Tag archive for truth

Be true to your depression: James Hillman

The late great Jungian analyst James Hillman, on depression. Christian myth, the soul, and the path depression offers to those who experience it. 

From his compilation A Blue Fire:

"Depression. Because Christ resurrects, moments of despair, darkening, and desertion cannot be valid in themselves. Our one model insists on light at the end of the tunnel; one program that moves from Thursday evening to Sunday and the rising of a wholly new day better by far than before. Not only will therapy more or less consciously imitate this program (in ways ranging from hopeful positive counseling to electroshock), but the individual's consciousness is already allegorized by the Christian myth and so he knows what depression is and experiences it according to form. It must be necessary (for it appears in the crucifixion), and it must be suffering; but staying depressed must be negative, since in the Christian allegory Friday is never valid per se, for Sunday — as in integral prt of the myth — is preexistent in Friday from the start. 


James-Hillman2010Depression is still the Great Enemy. More personal energy is expended in manic defenses against, diversions from, and denials of it than goes into other supposed psychopathological threats to society: psychopathic criminality, schizoid breakdown, addictions. As long as we are caught in cycles of hoping against despair, each productive of the other, as long as our actions in regard to depression are resurrective, implying that being down and staying down is sin, we remain Christian in psychology. 

Yet through depression we enter depths and in depth find soul. Depression is essential to the tragic sense of life. It moistens the dry soul, and dries the wet. It brings refuge, limitation, focus, gravity, weight, and humble powerlessness. It reminds of death. The true revolution begins in the individual who can be true to his or her depression. Neither jerking oneself out of it, caught in cycles of hope and despair, nor suffering through it till it turns, nor theologizing it — but discovering the consciousness and depths it wants. So begins the revolution on behalf of soul."

If this is a path, it's pretty clear why it's not often taken. I always sensed there was some reason I didn't like the Christian allegory. Never understood so clearly why before.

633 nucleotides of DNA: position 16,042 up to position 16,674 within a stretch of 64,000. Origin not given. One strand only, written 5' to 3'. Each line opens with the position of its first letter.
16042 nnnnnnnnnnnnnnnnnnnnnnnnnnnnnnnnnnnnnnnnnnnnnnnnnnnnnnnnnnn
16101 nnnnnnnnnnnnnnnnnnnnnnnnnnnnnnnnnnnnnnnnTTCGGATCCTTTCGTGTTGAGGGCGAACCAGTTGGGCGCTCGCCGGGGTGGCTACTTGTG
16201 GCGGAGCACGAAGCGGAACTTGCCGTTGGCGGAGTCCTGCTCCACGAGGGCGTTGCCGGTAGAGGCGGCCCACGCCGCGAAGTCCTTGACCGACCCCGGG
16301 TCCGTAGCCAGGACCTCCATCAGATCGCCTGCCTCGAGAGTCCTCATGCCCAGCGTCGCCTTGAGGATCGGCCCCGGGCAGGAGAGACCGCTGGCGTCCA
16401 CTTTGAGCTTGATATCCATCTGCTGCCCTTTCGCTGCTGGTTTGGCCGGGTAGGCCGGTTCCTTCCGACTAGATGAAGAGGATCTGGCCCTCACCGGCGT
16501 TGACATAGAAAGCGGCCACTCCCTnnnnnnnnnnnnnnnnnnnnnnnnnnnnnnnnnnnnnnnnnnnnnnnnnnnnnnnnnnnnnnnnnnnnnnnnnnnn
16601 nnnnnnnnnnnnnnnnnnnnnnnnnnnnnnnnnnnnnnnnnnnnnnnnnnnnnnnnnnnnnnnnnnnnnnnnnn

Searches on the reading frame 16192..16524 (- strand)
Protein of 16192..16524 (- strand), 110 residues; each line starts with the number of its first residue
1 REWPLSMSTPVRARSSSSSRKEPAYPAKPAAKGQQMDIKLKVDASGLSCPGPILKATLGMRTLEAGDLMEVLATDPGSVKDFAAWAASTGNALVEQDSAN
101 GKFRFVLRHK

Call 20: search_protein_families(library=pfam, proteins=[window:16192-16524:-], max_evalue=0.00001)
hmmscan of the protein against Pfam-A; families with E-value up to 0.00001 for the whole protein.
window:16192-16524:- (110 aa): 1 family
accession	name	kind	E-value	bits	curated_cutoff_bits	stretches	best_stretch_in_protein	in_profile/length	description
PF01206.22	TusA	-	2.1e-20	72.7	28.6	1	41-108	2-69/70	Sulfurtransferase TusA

Or, as Robert Frost put it, 

The best way out is always through. 

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The egoist and the altruist: Javier Marias

The Threepenny Review has fallen in love with the Spanish writer Javier Marias. Every issue for the last year has included an essay of his; this summer's issue begins with his startling piece on egoists.

Here's his conclusion. Note that he seems to consider all writers to be egoists:

…the great virtue and advantage of the egoist [is] his capacity to observe without experiencing any obligation to feel pity. It is said of generous, altruistic people that they are capable of putting themselves in other people's shoes and of understanding their needs, but this can inevitably give rise to a high degree of confusion: the altruist — who is, deep down, a stickler for the rules — ends up believing that everyone's desires and needs are the same, and thus performs a kind of leveling process, the effect of which is to make these individuals replace their possible previous desires with others that the altruist considers universal. Now, that is precisely what no one wants, since our most authentic desires are unique and untransferable and, often, unconfessable. The egoist, on the other hand, tends to know himself through and through and is never likely to confuse himself with someone else, still less usurp antoher's personality. And because he is not equipped to place himself in that other person's shoes, he will never cease to see other people as individuals with their own interests and desires, which he deems to be as worthy or respect as his own. The egoist will be able to discriminate because he doesn't compare or involve himself with others. The egoist weighs his words, his actions, and his power, and when he does so, even though his objective is always his own best interest, and although one might say that, as a whole, he lacks scruples, the advantage is that he will behave with urbanity, civility, and tact, and can at least calim to be free of the two gravest and most widespread sins of our age: proselyetism and messianism. This egoist is one of the few people who is not trying to convert or save someone, and is, therefore, one of the few capable of seeing the truth.